Prague in Black: Nazi Rule and Czech Nationalism

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Prague in Black: Nazi Rule and Czech Nationalism

In September 1938, the Munich Agreement delivered the Sudetenland to Germany. Six months later, Hitler's troops marched unopposed into Prague and established the Protectorate of Bohemia and Moravia--the first non-German territory to be occupied by Nazi Germany. Although Czechs outnumbered Germans thirty to one, Nazi leaders were determined to make the region entirely German.

Chad Bryant explores the origins and implementation of these plans as part of a wider history of Nazi rule and its consequences for the region. To make the Protectorate German, half the Czech population (and all Jews) would be expelled or killed, with the other half assimilated into a German national community with the correct racial and cultural composition. With the arrival of Reinhard Heydrich, Germanization measures accelerated. People faced mounting pressure from all sides. The Nazis required their subjects to act (and speak) German, while Czech patriots, and exiled leaders, pressed their countrymen to act as "good Czechs."

By destroying democratic institutions, harnessing the economy, redefining citizenship, murdering the Jews, and creating a climate of terror, the Nazi occupation set the stage for the postwar expulsion of Czechoslovakia's three million Germans and for the Communists' rise to power in 1948. The region, Bryant shows, became entirely Czech, but not before Nazi rulers and their postwar successors had changed forever what it meant to be Czech, or German.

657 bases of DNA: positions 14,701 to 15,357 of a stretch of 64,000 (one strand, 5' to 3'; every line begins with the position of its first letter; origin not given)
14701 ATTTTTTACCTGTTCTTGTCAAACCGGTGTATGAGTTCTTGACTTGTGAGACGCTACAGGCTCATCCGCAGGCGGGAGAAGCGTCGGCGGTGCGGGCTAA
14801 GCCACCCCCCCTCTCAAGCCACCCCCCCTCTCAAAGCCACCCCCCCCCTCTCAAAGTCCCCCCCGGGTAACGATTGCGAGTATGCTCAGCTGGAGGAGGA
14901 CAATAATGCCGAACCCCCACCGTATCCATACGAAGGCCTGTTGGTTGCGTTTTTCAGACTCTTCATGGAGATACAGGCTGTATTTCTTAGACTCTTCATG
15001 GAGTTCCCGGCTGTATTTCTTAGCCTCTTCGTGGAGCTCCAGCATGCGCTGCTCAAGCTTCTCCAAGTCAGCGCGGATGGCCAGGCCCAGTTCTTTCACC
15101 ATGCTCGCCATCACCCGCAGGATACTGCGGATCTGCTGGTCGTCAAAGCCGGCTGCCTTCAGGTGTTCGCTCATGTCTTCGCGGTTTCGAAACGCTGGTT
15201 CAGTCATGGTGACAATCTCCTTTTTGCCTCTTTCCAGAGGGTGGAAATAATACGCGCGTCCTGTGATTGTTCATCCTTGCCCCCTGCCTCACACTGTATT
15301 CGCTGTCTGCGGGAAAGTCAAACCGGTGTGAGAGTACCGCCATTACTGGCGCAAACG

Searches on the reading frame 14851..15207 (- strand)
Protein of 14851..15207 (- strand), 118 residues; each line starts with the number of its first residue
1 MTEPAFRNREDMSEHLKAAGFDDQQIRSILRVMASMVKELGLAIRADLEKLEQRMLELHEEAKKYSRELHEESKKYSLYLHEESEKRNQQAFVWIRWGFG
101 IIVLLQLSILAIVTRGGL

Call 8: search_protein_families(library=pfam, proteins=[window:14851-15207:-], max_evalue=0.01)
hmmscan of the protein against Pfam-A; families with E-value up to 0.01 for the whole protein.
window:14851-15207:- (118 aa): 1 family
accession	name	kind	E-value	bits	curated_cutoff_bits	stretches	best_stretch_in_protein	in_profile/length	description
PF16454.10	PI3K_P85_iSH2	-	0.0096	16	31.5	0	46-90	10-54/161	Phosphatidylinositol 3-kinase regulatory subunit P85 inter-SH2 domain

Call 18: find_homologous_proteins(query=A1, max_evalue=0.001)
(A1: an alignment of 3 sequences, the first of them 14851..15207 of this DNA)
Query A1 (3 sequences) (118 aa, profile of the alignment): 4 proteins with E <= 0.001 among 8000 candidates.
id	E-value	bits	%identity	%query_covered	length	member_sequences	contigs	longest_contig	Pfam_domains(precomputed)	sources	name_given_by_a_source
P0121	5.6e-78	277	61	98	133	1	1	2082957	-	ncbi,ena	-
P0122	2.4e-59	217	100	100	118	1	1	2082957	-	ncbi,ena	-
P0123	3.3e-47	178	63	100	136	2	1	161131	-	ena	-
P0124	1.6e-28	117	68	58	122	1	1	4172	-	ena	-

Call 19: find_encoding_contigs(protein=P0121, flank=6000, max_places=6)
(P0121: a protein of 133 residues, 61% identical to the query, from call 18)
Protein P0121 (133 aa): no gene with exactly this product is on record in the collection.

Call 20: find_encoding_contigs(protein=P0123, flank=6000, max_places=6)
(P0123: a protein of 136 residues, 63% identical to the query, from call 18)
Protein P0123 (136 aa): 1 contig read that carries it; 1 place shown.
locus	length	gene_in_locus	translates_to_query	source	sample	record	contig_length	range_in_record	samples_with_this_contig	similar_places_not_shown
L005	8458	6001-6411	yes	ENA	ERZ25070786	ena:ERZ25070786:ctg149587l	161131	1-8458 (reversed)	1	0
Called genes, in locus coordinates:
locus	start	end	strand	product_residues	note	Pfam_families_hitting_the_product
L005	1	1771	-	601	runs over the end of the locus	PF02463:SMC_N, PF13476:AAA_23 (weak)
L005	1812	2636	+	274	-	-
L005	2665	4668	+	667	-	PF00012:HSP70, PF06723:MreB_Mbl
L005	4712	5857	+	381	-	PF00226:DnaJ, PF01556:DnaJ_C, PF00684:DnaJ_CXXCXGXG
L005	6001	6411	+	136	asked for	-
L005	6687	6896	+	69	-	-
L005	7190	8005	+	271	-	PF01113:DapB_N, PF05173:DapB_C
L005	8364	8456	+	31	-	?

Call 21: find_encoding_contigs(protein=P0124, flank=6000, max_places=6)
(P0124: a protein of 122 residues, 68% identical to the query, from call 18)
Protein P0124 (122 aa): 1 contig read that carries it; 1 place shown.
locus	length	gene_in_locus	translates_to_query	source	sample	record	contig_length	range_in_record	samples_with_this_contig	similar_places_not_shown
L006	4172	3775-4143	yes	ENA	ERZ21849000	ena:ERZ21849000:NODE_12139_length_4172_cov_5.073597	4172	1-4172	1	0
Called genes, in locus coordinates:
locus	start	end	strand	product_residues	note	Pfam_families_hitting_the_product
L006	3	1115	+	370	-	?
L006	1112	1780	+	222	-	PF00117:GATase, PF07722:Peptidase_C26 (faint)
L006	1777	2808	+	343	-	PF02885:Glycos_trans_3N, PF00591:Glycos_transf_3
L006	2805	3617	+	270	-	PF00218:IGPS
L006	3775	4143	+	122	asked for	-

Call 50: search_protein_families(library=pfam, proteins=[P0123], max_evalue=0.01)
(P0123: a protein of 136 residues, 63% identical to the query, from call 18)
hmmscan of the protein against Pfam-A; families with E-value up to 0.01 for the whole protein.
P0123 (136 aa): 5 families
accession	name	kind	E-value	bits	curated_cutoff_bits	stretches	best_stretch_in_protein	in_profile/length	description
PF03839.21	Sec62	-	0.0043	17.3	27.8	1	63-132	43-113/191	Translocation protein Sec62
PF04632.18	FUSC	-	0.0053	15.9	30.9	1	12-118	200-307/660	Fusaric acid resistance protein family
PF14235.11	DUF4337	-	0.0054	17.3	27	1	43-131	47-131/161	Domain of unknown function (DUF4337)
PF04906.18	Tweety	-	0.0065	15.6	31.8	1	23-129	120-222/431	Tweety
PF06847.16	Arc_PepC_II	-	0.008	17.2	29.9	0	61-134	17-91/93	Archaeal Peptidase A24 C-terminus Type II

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Czechoslovakia Hitler & Third Reich Prague in Black: Nazi Rule and Czech Nationalism

In September 1938, the Munich Agreement delivered the Sudetenland to Germany. Six months later, Hitler's troops marched unopposed into Prague and established the Protectorate of Bohemia and Moravia--the first non-German territory to be occupied by Nazi Germany. Although Czechs outnumbered Germans thirty to one, Nazi leaders were determined to make the region entirely German.

Chad Bryant explores the origins and implementation of these plans as part of a wider history of Nazi rule and its consequences for the region. To make the Protectorate German, half the Czech population (and all Jews) would be expelled or killed, with the other half assimilated into a German national community with the correct racial and cultural composition. With the arrival of Reinhard Heydrich, Germanization measures accelerated. People faced mounting pressure from all sides. The Nazis required their subjects to act (and speak) German, while Czech patriots, and exiled leaders, pressed their countrymen to act as "good Czechs."

By destroying democratic institutions, harnessing the economy, redefining citizenship, murdering the Jews, and creating a climate of terror, the Nazi occupation set the stage for the postwar expulsion of Czechoslovakia's three million Germans and for the Communists' rise to power in 1948. The region, Bryant shows, became entirely Czech, but not before Nazi rulers and their postwar successors had changed forever what it meant to be Czech, or German.

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